As the DC metro area is now well along in developing a regional express toll lanes network—especially with a $3.5 billion, 21-mile project under construction to add express toll lanes (ETLs) to I-66 outside the Beltway—Virginia DOT made the sensible decision to open the inside-the-Beltway segment of I-66 to paying customers. This converted it during peak periods from HOV-only to a HOT lane system instead. But unlike the HOV policy of the emerging ETL network, which permits only HOV-3s to go free, VDOT continued the pre-existing policy of HOV-2 for I-66 inside the Beltway, but promises to change this to HOV-3 once the outside-the-Beltway ETLs open in 2022.

The unfortunate result of this is that HOV-2s take up nearly a majority of road space on the inside-the-Beltway I-66, leaving far fewer spaces available for paying customers than would like to use it during rush hours. Basic supply/demand economics results in the price during certain time segments, especially in the morning rush, to be occasionally driven to $40 or above. Tolling opponents then take that price as typical, assume that a commuter uses that corridor twice a day 5 days a week, and is forced to pay $400 a week, or $20,000 a year. That’s a great propaganda technique, but is totally bogus.

Since we have ample data showing that most of those who pay to use HOT lanes and ETLs use them only occasionally, it is far more meaningful to focus on the average toll rather than the occasional peaks. On the I-66 HOT lanes last year, the average was $8.31 in the AM and $4.43 in the PM period. VDOT tweaked the tolling algorithm late last year to maintain a somewhat lower speed target, and as a result, for the first quarter of 2019 the AM average toll dropped to $6.35 and the PM average to $4.14. As word got around about lower tolls, more people tried using the lanes as paying customers, with morning trips up 11.1 percent this year and afternoon trips up 8.6 percent. Speeds are somewhat lower, but more people can use the lanes to save time, compared with alternative routes. There are still some tolls above $40, though, with 1,072 such trips in first-quarter 2019. With 13 weeks of 5 workdays each, that amounts to only 16.5 such high-cost trips per day. That’s how un-typical such extreme tolls are.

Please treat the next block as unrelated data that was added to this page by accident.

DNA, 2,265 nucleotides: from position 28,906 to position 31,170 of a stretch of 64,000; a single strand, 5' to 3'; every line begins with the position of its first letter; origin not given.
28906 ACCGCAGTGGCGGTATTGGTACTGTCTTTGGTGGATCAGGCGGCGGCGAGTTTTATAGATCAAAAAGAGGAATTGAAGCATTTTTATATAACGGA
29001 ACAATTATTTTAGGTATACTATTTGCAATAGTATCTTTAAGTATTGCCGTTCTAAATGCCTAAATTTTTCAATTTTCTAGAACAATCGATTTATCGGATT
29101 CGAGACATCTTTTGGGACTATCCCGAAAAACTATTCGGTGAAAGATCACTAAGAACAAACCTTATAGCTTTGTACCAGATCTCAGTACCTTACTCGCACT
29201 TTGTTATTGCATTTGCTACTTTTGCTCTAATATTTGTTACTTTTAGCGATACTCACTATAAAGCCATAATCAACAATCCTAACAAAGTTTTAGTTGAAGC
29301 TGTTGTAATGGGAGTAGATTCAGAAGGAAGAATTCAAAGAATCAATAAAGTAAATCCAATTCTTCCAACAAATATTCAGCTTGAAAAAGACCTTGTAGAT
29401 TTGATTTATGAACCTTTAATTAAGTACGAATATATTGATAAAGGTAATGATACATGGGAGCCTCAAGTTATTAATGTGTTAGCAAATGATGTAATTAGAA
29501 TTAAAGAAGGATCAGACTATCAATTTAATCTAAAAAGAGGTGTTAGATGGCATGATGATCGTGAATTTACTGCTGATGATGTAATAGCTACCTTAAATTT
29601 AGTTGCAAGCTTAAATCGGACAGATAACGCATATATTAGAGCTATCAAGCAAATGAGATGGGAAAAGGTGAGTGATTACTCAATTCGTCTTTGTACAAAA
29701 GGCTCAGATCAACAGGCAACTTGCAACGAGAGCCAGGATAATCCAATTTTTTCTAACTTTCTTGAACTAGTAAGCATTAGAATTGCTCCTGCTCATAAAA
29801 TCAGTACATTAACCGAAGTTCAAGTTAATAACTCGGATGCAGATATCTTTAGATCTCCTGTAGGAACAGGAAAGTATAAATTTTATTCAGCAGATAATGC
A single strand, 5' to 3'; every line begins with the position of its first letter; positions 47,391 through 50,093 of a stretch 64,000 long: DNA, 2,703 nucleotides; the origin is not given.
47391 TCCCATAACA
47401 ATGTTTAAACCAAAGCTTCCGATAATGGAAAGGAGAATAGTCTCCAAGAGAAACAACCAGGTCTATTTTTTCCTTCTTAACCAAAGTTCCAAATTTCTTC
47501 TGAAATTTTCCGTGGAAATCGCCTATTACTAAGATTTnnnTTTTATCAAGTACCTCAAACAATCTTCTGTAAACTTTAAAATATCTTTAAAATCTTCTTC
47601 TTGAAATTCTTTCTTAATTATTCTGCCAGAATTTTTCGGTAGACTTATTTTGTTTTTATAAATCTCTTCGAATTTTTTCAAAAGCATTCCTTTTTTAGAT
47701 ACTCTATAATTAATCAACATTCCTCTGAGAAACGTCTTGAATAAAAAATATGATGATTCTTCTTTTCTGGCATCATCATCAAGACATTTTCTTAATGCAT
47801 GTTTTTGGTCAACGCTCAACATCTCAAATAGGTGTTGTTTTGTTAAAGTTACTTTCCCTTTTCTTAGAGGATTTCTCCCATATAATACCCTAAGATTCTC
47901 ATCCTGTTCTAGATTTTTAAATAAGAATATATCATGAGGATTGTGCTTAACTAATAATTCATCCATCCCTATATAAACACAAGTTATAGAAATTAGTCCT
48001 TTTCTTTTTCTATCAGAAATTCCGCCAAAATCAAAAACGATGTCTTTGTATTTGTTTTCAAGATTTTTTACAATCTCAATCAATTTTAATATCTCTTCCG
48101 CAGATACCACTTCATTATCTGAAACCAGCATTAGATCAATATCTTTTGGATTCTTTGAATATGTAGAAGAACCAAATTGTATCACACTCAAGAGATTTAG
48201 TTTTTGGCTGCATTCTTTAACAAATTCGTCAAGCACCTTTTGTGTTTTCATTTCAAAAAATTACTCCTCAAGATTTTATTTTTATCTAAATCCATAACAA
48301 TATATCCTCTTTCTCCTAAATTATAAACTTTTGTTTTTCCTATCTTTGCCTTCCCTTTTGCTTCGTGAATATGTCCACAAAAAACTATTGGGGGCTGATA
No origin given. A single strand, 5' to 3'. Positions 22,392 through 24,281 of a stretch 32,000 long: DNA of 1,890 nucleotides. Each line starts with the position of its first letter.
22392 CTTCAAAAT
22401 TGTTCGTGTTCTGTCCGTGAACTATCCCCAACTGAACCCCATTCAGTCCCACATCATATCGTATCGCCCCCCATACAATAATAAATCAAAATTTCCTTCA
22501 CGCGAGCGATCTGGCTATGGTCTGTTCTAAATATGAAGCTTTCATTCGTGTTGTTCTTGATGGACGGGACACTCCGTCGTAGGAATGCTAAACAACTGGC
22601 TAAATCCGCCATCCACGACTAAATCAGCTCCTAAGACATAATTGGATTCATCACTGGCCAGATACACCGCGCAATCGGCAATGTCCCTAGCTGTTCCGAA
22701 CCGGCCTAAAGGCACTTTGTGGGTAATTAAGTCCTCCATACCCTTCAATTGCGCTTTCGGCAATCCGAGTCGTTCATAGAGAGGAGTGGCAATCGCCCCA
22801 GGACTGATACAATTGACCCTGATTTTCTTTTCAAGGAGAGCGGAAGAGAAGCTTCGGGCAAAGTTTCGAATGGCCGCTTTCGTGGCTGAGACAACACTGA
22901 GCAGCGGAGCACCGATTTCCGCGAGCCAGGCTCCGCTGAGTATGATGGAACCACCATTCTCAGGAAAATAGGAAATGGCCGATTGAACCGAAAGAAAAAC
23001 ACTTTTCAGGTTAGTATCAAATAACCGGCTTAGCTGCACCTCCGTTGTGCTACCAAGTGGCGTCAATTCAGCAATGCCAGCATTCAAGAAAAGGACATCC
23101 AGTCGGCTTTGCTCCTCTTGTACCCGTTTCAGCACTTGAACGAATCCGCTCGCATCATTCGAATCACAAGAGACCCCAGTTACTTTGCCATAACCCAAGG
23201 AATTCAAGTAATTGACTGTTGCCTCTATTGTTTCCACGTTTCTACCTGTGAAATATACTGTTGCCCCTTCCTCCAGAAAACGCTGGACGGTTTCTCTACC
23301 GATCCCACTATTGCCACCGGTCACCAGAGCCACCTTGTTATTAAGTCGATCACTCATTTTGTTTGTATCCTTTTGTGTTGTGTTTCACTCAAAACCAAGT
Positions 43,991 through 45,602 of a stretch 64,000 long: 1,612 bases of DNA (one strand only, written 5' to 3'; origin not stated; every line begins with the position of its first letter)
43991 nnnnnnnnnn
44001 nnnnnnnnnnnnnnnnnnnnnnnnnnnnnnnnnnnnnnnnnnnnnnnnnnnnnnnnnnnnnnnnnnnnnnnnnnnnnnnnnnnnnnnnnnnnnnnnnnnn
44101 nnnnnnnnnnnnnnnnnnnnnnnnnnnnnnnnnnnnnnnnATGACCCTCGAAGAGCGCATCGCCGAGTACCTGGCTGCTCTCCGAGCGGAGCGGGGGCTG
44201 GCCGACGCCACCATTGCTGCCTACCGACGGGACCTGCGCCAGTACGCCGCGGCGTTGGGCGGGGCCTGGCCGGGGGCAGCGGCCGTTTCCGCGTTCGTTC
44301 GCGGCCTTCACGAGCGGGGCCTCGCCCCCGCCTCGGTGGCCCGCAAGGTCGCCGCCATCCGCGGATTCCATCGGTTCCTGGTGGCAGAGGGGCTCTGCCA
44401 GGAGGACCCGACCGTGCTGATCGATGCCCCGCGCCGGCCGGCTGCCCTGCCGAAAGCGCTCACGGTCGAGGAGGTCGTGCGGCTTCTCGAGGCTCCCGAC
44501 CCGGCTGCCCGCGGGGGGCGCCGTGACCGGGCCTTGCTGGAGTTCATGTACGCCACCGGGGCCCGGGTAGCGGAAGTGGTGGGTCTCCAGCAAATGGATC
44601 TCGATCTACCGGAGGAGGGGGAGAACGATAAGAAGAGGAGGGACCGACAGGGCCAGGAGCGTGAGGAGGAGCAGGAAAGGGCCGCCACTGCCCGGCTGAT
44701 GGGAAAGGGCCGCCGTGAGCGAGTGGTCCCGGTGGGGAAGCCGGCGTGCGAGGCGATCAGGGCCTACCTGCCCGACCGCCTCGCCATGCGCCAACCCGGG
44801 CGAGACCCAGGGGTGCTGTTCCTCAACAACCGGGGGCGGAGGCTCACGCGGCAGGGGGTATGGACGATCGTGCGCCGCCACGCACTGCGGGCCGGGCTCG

Incidentally, more space may be opened up for paying vehicles in the I-66 lanes, which would further reduce average toll levels. As of Sept. 30, the only “clean” vehicles allowed in HOV/HOT lanes without meeting the HOV occupancy requirement will be plug-in hybrids and all-electric vehicles; all others with clean fuel license plates will have to either pay the toll or meet the occupancy requirement.

This commentary originally appeared in the September 10, 2019 edition of Surface Transportation News.

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Labor Force Participation Decline Might Be A Telling Story

The jobless rate is at historic lows and certainly is an important economic barometer.

But looking at the labor force participation rate might be a more telling story.

That rate, which calculates the number of people employed or unemployed looking for work as a percentage of the total adult working-age population, has been steadily falling since 2000.

And based on the latest participation rate data, one has to wonder where has all the labor gone?

The labor participation rate is important because it is a broader measure than the unemployment rate in identifying the workers available to produce goods and services in an economy. In other words, it points to the potential of all productive workers in a society.

In addition, because overall economic growth is driven by increases in productivity and the labor force, the labor force participation rate is a driver of long-term economic growth.

The labor force participation rate also can impact wages.

A low unemployment rate is historically associated with rising wages because a reduced supply of available workers causes firms to raise wages to attract qualified workers. If the unemployment rate is low and the participation rate is rising, however, then more people are coming into the labor force to apply for the job openings and this new supply of workers can hold back wage growth.